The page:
Idol Chatter

backtoyou_idol.jpgWith the art form of the (funny) sitcom becoming more and more of an endangered species on television these days, the FOX network is putting its hopes for sitcom success on two of the most beloved stars in television sitcom history–Kelsey Grammer and Patricia Heaton. The actors play two variations of their previous TV personas on “Back To You,” a workplace sitcom that is depending on the chemistry of the two successful actors for its success.
In tonight’s debut, the pairing definitely shows some promise. But if viewers are expecting more than predictable storylines and stock supporting characters, they’re going to be disappointed.

In “Back To You,” Kelsey Grammer plays–surprise, surprise–an uptight, egotistical, verbose news anchor obnoxiously named Chuck Darling, while Patricia Heaton plays a rather shrill, bossy co-anchor named Kelly, who once had a brief fling with Darling years ago. Darling moved on to bigger and better news stations until an on-air disaster sends him back to Pittsburgh, where he isn’t exactly given a warm welcome back.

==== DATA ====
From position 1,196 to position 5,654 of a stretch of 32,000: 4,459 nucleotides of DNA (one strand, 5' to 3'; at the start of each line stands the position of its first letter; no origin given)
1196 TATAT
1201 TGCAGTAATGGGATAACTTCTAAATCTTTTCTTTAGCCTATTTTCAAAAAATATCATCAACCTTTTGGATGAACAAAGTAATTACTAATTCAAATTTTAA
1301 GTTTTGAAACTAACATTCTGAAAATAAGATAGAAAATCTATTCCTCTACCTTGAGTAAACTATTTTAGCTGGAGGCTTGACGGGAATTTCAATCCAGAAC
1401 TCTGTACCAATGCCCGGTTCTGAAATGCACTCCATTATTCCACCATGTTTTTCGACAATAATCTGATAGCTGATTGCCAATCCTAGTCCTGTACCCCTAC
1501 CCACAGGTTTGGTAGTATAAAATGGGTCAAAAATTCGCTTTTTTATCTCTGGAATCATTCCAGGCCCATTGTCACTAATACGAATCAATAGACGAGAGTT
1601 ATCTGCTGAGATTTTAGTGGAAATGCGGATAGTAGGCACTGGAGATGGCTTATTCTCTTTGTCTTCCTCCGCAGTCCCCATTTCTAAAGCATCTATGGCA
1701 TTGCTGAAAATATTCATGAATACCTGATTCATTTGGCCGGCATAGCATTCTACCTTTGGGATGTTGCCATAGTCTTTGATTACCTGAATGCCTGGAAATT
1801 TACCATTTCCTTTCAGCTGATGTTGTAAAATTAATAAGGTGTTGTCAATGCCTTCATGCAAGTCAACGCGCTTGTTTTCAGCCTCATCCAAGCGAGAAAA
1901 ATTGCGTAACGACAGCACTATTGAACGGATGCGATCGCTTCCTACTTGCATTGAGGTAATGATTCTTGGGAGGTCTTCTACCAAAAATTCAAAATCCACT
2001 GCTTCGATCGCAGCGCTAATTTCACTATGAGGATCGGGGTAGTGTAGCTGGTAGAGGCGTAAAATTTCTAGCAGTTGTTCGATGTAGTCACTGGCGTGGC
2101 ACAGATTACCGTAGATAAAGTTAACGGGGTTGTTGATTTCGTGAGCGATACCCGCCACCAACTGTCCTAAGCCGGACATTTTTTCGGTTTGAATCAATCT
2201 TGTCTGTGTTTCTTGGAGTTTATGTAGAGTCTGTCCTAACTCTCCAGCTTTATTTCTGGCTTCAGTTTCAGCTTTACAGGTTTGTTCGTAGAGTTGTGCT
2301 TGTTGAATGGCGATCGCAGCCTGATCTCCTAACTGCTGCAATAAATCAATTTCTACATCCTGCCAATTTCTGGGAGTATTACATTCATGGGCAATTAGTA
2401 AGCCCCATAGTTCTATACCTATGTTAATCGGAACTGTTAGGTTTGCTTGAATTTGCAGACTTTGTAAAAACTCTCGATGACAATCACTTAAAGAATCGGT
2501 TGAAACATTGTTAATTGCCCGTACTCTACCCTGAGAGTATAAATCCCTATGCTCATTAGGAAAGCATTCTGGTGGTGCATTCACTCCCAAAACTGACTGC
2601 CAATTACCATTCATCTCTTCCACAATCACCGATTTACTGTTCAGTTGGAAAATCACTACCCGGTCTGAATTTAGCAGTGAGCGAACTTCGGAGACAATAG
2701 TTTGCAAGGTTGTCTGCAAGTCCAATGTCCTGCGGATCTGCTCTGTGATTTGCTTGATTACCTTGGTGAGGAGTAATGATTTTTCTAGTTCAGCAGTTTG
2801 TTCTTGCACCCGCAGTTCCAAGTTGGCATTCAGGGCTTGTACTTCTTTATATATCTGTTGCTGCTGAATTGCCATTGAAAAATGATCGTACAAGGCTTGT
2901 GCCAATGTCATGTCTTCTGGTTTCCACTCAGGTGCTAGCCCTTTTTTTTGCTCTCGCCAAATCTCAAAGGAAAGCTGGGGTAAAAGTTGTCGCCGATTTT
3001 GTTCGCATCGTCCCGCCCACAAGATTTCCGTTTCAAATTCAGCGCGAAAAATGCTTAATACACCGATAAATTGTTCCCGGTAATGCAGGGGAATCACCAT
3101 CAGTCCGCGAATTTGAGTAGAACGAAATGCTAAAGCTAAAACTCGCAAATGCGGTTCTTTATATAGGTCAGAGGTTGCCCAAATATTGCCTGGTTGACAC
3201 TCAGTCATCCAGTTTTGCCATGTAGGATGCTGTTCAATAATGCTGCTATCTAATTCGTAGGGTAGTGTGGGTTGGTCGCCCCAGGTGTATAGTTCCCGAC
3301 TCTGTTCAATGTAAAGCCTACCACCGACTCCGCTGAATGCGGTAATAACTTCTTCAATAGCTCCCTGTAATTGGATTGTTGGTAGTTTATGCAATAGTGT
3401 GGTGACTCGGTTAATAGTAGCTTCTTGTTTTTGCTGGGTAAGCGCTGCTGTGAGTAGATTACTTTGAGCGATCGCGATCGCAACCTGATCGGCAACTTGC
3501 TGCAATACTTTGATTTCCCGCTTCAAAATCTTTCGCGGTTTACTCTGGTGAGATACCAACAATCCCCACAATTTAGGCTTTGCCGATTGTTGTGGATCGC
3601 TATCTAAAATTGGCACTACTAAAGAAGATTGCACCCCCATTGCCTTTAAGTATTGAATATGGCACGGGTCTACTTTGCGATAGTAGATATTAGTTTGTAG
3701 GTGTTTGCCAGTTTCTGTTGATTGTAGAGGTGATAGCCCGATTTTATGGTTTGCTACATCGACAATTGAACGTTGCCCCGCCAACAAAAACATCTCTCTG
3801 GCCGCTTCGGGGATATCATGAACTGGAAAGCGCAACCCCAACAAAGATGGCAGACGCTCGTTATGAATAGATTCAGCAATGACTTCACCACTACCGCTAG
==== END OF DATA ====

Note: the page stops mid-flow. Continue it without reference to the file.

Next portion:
There’s a nice little twist to the re-pairing of the co-anchors that comes in the final few minutes of the pilot, and the producers have asked critics to not give it away. But, I think if you have watched half as much TV as I have, you’ll figure it out early on in tonight’s episode.
Heaton and Grammer still know how to make even average material funny, and there are some great supporting players like Fred Willard, who are equally humorous. But the storylines still just add up to nothing special. Great sitcoms like “Cheers” or “Everybody Loves Raymond” are memorable because they were either heavily satircal and smart, or they were so sharply honest you couldn’t help but laugh at the universal truth of their stories.
“Back To You” hasn’t discovered either of these angles–yet. But with such a strong cast and with a setting like a newsroom that is ripe for satire–there is every reason to be optimistic that this show will hit its stride and become a not only a ratings hit, but critical one as well.

Join the Discussion
comments powered by Disqus